School curriculum as we know it is boring, rigid, passive, and sometimes even inapplicable to real life. Seriously, most of us never have to use algebra outside of school. Ever.
Unlike schools with your average curriculum however, a few unconventional educational institutions are popping up, such as the Flatiron School, THINK Global School, and The Traveling School, inspiring a next generation of coders and global citizens.
This coding school boasts a short and intense curriculum that constantly re-tailors itself to meet real world needs. Students spend around 10 – 12 hours a day for 12 weeks working on projects such as duplicating online-review site Yelp from scratch, and the staff are regularly updated by tech firms on what employers need, and which softwares are used. The revision of their curriculum is very quick — just a few days — as compared to traditional colleges that take years to get past all the red tape.
Interestingly, while students graduate with no certificate or degree, 9 in 10 find themselves hired by employers like Google and Kickstarter within a mere 6 months (or get a full refund if they are not employed by then) with an average starting salary of US$6,000 per month. Flatiron is an increasingly popular choice because going to traditional colleges will entail student debt, and a struggle to find jobs. Employers are hiring more Flatiron graduates because they possess real-time, hands-on experience in technology, which is an ever-evolving industry. The 12-week course costs US$15,000, which is around US$5,000 per month, but financing (which brings it down to only US$380 monthly), scholarships, free beginner courses online are also available. Here’s the catch: it accepts only 6% of applicants, making it more selective than MIT.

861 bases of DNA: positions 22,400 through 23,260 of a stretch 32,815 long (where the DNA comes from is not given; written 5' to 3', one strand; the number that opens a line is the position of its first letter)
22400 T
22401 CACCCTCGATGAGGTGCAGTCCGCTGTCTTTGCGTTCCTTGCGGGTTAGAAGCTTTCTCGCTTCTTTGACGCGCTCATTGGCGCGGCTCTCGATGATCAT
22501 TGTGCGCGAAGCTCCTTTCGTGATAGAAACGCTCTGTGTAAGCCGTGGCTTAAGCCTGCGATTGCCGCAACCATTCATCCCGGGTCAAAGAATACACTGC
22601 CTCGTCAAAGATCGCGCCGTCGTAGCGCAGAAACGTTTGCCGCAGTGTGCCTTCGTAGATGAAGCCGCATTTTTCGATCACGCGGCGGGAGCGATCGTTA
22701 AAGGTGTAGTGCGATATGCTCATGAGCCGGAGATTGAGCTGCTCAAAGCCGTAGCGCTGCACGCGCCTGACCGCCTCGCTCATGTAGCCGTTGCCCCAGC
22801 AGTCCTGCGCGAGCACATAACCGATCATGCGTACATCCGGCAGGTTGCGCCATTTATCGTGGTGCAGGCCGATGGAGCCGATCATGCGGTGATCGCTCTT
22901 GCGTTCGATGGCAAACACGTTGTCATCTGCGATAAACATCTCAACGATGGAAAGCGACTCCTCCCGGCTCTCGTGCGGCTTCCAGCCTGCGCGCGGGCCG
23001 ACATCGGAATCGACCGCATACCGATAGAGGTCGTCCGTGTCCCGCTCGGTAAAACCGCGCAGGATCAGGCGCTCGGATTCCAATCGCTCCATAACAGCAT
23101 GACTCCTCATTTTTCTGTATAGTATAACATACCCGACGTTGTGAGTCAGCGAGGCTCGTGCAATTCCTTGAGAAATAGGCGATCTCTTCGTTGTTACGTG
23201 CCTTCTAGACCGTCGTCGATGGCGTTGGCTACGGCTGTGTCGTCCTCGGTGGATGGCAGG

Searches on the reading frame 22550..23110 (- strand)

Deep Springs College
Located in the high desert of eastern California, Deep Springs is a 155-acre ranch that is the only habitation in Deep Springs Valley – the nearest large town is 64km away. One of the world’s most remarkable liberal arts colleges, students spend 2 years studying an eclectic curriculum including genetics, philosophy, and international relations. Writing, Public Speaking, and a Summer Seminar are the only required courses, where students earn an Associate’s of Arts from the college, or transfer it towards a Bachelor’s at another institution with advanced standing. Most Deep Springs graduates end up in Ivy League schools.
The best part is: tuition and lodging are free – students receive full-scholarships (around US$50,000). However, over 20 hours a week must be spent doing “labour” to keep the college-cum-ranch running, like cooking, farming and herding cattle – not in exchange for the scholarship, but to foster a sense of “ownership and responsibility”. College affairs are also administered fully by the student body, which only admits 12 – 15 out of the 180 – 250 applicants each year. Currently, only male students who are below the age of 25 and have yet to complete a Bachelor’s are considered.
Click here to continue reading on schools that are constantly on-the-go.